drunk driven dwelt eaten fallen fed felt fought found fit fled flung

bare infinitive

past simple


flew forbade forecast forgot forgave froze got gave went grew hung had heard hid hit held hurt kept knelt knit knew laid

past participle (-ed form) flown forbidden forecast forgotten forgiven frozen got given gone grown hung had heard hidden hit held hurt kept knelt knit known laid



leant leapt learnt left lent let lay lit lost made meant met mowed paid proved put quit read5 rode rang rose ran sawed

leant leapt learnt left lent let lain lit lost made meant met mown paid proven put quit read5 ridden rung risen run sawn

forbid forecast forget forgive freeze get give go grow hang1 have hear hide hit hold hurt keep kneel1 knit1 know lay lead lean1 leap1 learn1 leave lend let lie4 light1 lose make mean meet mow2 pay prove2 put quit read ride ring rise run saw2

Appendix 3

bare infinitive say i see seek sell send set sew2 shake shear2 shed shine shoot show shrink shut sing sink sit sleep slide sling smell1 sow2 speak speed1 spell1 spend spin spill1 spit split spoil1

past simple said sawsought sold sent set sewed shook sheared shed shone shot showed shrank shut sang sank sat slept slid slung smelt sowed spoke sped spelt spent spun/span spilt spit/spat split spoilt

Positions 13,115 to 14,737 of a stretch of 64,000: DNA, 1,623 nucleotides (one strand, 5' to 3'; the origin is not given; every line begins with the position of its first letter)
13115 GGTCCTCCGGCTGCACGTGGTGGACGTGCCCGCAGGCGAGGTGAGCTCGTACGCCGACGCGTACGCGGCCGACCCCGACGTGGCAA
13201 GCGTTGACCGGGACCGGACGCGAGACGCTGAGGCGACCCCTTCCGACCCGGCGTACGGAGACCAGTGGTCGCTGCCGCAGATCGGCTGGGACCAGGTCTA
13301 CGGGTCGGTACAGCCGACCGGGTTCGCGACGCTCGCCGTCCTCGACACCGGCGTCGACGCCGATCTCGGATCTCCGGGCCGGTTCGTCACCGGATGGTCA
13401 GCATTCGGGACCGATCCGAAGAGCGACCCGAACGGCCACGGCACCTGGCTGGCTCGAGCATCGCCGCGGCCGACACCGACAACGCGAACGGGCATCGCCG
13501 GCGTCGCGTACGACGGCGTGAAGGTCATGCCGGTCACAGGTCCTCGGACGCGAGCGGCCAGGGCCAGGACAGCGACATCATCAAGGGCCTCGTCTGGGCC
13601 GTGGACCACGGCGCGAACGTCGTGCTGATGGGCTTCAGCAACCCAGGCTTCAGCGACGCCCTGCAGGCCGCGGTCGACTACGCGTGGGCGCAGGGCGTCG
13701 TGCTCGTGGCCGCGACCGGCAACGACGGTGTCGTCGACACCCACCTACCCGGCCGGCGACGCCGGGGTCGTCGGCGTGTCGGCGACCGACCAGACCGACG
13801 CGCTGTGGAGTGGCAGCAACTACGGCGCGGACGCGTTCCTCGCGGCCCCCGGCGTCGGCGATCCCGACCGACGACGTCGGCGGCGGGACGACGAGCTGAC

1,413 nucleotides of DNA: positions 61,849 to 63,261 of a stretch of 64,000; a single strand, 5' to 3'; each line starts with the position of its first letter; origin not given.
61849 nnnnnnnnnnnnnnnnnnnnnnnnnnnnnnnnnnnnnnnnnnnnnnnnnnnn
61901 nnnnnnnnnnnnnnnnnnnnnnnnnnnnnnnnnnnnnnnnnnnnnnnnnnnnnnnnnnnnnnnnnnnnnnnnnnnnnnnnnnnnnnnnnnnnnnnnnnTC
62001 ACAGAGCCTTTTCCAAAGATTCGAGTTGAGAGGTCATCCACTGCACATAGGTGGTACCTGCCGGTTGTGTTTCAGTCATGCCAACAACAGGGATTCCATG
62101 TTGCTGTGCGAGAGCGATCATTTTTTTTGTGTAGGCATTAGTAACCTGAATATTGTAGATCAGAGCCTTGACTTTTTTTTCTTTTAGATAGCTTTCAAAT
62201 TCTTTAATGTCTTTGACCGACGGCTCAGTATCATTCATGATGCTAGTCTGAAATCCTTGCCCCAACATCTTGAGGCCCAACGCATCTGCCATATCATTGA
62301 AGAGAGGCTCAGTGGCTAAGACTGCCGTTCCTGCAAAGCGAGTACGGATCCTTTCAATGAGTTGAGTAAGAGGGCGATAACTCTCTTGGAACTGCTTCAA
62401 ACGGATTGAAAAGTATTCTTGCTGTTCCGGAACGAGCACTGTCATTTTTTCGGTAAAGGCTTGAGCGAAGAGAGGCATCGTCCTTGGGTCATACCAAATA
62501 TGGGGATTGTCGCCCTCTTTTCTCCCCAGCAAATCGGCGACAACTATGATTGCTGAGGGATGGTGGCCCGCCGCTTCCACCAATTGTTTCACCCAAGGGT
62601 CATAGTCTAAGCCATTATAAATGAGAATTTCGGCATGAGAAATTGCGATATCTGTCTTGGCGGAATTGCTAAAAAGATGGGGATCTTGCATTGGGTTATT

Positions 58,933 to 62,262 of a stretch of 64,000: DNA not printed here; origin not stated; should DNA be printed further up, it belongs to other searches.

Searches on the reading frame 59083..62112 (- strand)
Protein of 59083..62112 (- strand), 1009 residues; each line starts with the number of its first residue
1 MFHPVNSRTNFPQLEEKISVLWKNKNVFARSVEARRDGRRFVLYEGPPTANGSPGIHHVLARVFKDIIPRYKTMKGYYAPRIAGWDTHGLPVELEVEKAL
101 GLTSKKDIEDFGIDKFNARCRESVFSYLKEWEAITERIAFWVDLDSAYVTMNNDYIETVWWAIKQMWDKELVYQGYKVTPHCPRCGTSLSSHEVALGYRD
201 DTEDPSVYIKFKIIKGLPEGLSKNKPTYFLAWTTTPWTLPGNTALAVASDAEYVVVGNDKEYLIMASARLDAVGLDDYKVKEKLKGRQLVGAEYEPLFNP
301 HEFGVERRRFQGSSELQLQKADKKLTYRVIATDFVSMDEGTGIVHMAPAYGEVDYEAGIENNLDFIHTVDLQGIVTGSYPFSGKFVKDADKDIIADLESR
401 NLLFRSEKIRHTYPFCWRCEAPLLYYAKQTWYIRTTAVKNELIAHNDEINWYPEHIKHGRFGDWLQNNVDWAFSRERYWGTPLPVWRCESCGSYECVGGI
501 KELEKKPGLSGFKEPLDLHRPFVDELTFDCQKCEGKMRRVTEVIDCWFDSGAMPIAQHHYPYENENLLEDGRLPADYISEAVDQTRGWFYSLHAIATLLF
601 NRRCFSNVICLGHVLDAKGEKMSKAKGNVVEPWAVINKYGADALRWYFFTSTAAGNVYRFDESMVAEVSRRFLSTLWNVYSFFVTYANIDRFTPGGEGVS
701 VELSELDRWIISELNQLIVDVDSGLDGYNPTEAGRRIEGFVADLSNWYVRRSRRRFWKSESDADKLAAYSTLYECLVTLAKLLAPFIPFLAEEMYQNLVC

past participle (-ed form) said seen sought sold sent set sewn shaken shorn shed shone shot shown shrunk shut sung sunk sat slept slid slung smelt sown spoken sped spelt spent spun spilt spit/spat split spoilt

bare infinitive spread spring stand steal stick sting stink strike strive swear sweep swell2 swim swing take teach tear tell think throw thrust tread understand wake' wear weave2 weep wet' win wind wring write

past simple spread sprang stood stole stuck stung stank struck strove swore swept swelled swim swung took taught tore told thought threw thrust trod understood woke wore wove wept wet won wound wrung wrote

past participle (-ed form) spread sprung stood stolen stuck stung stunk struck striven sworn swept swollen swum swung taken taught torn told thought thrown thrust trodden understood woken worn woven wept wet won wound wrung written


These verbs have two past simple and two past participle forms, both the ones given and regular forms (e.g. burn; burnt/burned; burnt/burned). 2 These verbs have two past participle forms, the one given and a regular form (e.g. mow; mowed; mown/mowed). 3 'dove' in American English. 4 When lie means 'deliberately to say something untrue' it is regular ('lie/lied/lied'}. 5 Pronounced /red/.


Appendix 4


errors and